Why Red Sox Are Last, Best Option for Shortstop Stephen Drew

Chris StephensCorrespondent IIJanuary 2, 2014

BOSTON, MA - OCTOBER 30:  Stephen Drew #7 of the Boston Red Sox celebrates after hitting a home run in the fourth inning against the St. Louis Cardinals during Game Six of the 2013 World Series at Fenway Park on October 30, 2013 in Boston, Massachusetts.  (Photo by Elsa/Getty Images)
Elsa/Getty Images

It's a new year and there are still multiple free agents left on MLB's free-agent market. One of those free agents is Stephen Drew.

Drew has had a lot of rumors surrounding him this offseason, but according to Brian MacPherson of the Providence Journal, the market continues to move slowly for Drew: "Every day that passes without news on the Drew front seems to indicate that the market has dried up for one of the most productive all-around shortstops in the major leagues."

For Drew and his agent Scott Boras, once another free-agent shortstop (Jhonny Peralta) signed a four-year, $53 million contract with the Cardinals, the dollars were supposed to roll in. But they haven't.

Instead, Drew is sitting at home waiting for a contract offer in hopes of avoiding last offseason's fate of another Boras client, Kyle Lohse.

For Boston, re-signing Drew is smart for multiple reasons. Here's how his numbers look compared to other MLB shortstops:

Stephen Drew's 2013 Shortstop Statistical Rankings
.253 Batting Average11th.984 Fielding Pct.3rd
.333 On-Base Pct.3rd8 Errors2nd
13 Home Runs8th4.18 Range Factor11th
67 RBI5th

Drew isn't going to "wow" you with his offensive or defensive capabilities. But the one thing he does provide is stability at the bottom of the lineup and at shortstop.

So, what makes the Red Sox the last and best option for Drew?


Potential Suitors Are Happy With Current Options

Drew would be an upgrade for teams like the Mets, Pirates, Twins and Yankees. However, the contract costs and loss of a first-round draft pick (except Mets and Twins) are keeping teams happy with what they have already.

According to an interview with John McDonald and Rob Bradford on the Hot Stove Show on WEEI.comMets special assistant J.P. Ricciardi said the Mets are happy with Tejada to start on Opening Day:

He's a young player. As Johnny can tell you, a lot of young players who get to play at the big league level early in their career, a lot of them don't realize how hard it is to play every day. A lot of them don't realize what it takes to play every day. I think in Ruben's case, he got a lot early in his career and I think he's starting to realize that he has to work a lot harder than he has in the past, and he has. To his credit, he really has. But as a young player, they get to the big leagues, some things happen for them and they forget how tough it is to stay there. I think he's at that stage in his career. I think next year he's going to be a better player than he was this previous year.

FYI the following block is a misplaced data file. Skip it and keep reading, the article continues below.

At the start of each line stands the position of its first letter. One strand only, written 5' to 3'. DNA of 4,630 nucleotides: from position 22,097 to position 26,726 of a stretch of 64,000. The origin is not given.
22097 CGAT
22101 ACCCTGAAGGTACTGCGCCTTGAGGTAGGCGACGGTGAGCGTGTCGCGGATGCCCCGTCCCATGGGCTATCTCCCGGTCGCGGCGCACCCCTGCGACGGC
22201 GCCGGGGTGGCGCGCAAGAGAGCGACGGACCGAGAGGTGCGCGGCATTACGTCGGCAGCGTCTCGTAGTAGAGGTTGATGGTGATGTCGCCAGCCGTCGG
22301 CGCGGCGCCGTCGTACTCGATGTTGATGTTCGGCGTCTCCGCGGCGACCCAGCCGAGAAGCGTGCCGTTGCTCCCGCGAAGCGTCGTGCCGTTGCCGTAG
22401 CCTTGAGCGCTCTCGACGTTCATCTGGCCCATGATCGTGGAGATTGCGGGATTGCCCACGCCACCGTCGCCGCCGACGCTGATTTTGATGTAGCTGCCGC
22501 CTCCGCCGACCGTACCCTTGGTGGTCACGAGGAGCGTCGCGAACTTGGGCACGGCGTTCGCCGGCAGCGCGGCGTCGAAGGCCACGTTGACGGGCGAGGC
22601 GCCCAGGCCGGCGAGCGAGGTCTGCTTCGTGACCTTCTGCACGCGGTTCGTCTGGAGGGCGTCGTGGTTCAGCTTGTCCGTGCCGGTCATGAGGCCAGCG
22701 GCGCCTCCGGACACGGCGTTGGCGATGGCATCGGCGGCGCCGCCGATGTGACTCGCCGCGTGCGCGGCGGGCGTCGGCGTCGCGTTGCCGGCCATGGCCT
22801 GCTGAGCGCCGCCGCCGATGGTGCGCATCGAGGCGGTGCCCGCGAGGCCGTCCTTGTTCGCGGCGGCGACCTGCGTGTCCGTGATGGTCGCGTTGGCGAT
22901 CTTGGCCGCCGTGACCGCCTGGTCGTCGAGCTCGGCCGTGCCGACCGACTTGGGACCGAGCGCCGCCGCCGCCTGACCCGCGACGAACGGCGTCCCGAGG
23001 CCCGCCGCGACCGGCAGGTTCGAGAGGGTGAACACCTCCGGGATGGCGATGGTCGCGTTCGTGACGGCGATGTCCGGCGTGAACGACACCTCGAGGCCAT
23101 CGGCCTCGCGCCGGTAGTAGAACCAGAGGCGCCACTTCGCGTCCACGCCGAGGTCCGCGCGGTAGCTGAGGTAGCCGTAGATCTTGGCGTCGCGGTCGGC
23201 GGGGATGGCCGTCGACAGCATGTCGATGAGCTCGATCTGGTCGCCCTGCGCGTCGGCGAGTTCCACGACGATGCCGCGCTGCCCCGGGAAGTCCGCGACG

MacPherson's article reiterated that point as well:

...all of the would-be Drew suitors on the Scott Boras Rolodex seem content to go with what they have in-house—the Mets with Ruben Tejeda, the Pirates with Jordy Mercer, the Twins with Pedro Florimon, the Yankees with Derek Jeter—rather than make a multiyear commitment and give up a draft pick.

Drew may be a better option, but so much better as to make teams want to give up on their young players (sans the Yankees).


Why Red Sox Are Best Option

Xander Bogaerts is waiting in the wings to be the every-day shortstop, but Will Middlebrooks has also struggled at third base. Last year, Middlebrooks batted .227/.271/.425 with 17 home runs and 49 RBI.

MacPherson added that without Drew, the Red Sox would be in a deep hole should Bogaerts or Middlebrooks falter this year:

In the absence of Drew, should either Bogaerts or Middlebrooks falter in the season’s first half—or, worse, suffer a long-term injury — the Red Sox would have to ask (Jonathan) Herrera, (Brock) Holt or (Brandon) Snyder to play every day at third base or shortstop. That’s far from ideal for a team that expects to contend for an American League East title.

The Red Sox are set up for success and in better position than any other team involved in rumors to make a run at the World Series in 2014.

If Drew wants to win a World Series in the next few years, his best bet would be re-signing with the Red Sox. Of course, he can sign a one-year deal and try his luck on next year's market—although that's not likely since he turned down a qualifying offer.

Unfortunately for Drew, the Red Sox don't feel like they absolutely need him next year to make a run at the World Series. Bogaerts is more than capable of filling the position, and the Red Sox seem to be content with waiting out Drew.

Maybe the Red Sox wait until his price or the number of years on the contract come down. But for Boston, the feeling is that they don't need Drew as much as Drew needs them. There don't seem to be any other options out there.

And if Drew and Boras aren't careful, Drew could be forced into a one-year deal worth half of what the qualifying offer was worth.